Whether you’re a TPA, broker, employer, plan member or healthcare provider, the past year has been unlike any other. While adapting has often been difficult, some of the lessons learned can have a positive impact on employee healthcare in the future. Here are a few to consider as you begin your planning for the coming year.
According to the IFEBP, 1 in 5 companies handled open enrollment differently in 2020, with many using virtual benefit events. Virtual benefits meetings can be viewed by members from any location at any time. In addition, members can easily share their benefits information with a spouse or family member, something that cannot be done with traditional in-person events. Many used short video introductions and important details were typically made available on secure online employee portals following the virtual event. Offering a dedicated email address, phone line or online chat option can make it easy for members to ask questions.
Think for a moment that Cleveland Clinic delivered 1.2 million virtual physician visits in 2020, compared to just 37,000 in 2019. Even after resuming in-person appointments, 30% to 40% of all visits at Stanford Health Care are virtual and while physicians and patients say there is certainly room for improvement, nearly 3 of 4 patients say they are likely to choose a video consult over in-person in the future. While many physicians say they would prefer to use telehealth visits to manage chronic diseases, many cite low or no reimbursement and technology challenges on the part of their patients as the biggest obstacles to its continued use.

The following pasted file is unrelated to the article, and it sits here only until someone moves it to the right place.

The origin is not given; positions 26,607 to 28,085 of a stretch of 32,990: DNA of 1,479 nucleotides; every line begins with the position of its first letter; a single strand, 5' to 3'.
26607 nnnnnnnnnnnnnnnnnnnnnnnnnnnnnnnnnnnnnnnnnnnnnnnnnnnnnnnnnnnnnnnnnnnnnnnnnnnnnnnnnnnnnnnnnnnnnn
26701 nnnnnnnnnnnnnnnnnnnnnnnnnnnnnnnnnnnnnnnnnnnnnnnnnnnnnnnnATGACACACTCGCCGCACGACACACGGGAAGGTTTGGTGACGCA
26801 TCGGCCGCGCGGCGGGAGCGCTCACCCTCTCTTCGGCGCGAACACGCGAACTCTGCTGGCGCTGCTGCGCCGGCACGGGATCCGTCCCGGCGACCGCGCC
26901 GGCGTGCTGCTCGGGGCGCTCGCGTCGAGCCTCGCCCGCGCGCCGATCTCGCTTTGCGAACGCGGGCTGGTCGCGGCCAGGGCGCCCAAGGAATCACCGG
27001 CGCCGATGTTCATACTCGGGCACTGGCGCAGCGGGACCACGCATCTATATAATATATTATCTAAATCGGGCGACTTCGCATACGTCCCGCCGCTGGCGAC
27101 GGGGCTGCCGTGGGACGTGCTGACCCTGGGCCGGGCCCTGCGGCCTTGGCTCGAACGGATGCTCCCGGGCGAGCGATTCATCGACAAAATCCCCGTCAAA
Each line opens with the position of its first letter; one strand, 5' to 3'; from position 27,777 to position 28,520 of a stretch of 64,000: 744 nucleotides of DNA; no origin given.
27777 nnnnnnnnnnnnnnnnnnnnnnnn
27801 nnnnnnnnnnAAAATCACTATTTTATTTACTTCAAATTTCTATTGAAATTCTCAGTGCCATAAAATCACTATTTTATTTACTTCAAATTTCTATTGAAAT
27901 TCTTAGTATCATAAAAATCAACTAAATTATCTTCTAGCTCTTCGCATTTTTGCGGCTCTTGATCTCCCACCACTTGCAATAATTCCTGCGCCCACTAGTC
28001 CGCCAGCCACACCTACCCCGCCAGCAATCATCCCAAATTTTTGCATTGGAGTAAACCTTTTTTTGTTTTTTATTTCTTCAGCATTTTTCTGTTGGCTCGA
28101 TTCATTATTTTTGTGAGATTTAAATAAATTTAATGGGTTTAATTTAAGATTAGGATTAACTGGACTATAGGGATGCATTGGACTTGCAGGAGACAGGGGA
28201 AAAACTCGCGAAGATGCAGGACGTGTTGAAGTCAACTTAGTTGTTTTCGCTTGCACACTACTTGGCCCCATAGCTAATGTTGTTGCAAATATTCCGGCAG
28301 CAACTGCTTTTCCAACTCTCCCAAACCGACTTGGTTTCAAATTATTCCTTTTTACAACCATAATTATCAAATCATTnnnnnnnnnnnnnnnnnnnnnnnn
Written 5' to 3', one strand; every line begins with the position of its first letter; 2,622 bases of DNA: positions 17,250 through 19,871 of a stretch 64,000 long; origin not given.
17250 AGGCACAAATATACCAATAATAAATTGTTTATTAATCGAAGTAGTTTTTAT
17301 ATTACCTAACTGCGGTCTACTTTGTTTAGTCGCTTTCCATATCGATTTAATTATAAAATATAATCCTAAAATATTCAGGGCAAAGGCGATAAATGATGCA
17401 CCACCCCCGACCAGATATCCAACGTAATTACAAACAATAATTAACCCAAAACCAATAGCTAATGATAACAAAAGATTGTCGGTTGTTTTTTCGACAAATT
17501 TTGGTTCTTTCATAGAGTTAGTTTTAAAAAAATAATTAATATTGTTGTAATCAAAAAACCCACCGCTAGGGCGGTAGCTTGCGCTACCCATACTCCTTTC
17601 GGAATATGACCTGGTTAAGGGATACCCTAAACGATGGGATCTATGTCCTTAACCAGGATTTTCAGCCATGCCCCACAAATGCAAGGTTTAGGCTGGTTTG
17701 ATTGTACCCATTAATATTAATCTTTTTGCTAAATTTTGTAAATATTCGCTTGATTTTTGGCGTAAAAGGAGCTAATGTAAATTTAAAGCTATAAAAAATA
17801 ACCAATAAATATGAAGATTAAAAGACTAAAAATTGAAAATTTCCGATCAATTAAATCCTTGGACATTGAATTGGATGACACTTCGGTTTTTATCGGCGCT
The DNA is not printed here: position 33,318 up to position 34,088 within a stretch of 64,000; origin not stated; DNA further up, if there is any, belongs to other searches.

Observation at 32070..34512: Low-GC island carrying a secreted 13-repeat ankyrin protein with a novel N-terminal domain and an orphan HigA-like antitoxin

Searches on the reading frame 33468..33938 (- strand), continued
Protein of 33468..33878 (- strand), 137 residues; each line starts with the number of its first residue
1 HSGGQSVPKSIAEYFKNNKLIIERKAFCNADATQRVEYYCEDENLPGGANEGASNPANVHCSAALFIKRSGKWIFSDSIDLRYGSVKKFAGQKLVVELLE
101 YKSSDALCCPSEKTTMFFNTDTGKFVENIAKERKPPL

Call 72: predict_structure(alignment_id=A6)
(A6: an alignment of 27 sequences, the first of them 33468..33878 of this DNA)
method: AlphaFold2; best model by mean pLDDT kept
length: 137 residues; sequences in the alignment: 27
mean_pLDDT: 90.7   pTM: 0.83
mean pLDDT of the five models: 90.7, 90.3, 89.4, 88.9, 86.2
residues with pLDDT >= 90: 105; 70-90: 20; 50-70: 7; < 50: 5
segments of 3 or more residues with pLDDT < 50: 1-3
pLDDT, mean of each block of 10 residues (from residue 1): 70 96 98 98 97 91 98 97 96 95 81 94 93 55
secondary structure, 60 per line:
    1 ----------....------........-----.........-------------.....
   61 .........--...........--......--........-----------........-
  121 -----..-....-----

Health Benefit Value
One challenge that remains even as the threat of Covid-19 lessens is the rising costs facing employer-sponsored health plans. Research from the Kaiser Family Foundation and The Hartford show a decline in the perceived value of health benefits by plan sponsors and members. These trends can only change as personal service improves and the barriers standing in the way of healthcare cost transparency are overcome.
As an independent TPA, we place the needs of your health plan and members first by providing personalized service and striving to eliminate costly conflicts of interest that have plagued our healthcare system.
According to a recent article in Employee Benefit News, the long-lasting pandemic has many employers looking for ways to help employees stay in touch with their organizations and with one another. A survey by employee engagement platform Glint showed that more than 40 percent of employees say that being disconnected due to remote working is the biggest risk to getting burned out.
In response, LinkedIn has made updates to its popular B2B platform to make it easier for workers to share company content and stories about work-related events. LinkedIn is also addressing mental stress by offering new free courses on meditation. Employers large and small are taking steps to build a stronger culture. If remote working is taking a toll on your organization, you may want to take a fresh look at LinkedIn.
With so many adults and kids spending increased time in front of bright screens, some may be experiencing what behavioral health experts call Cyber Sickness, a feeling similar to motion sickness. While researchers have linked this technologically induced feeling to virtual reality, some have found that it can result from spending extended periods of time looking at screens.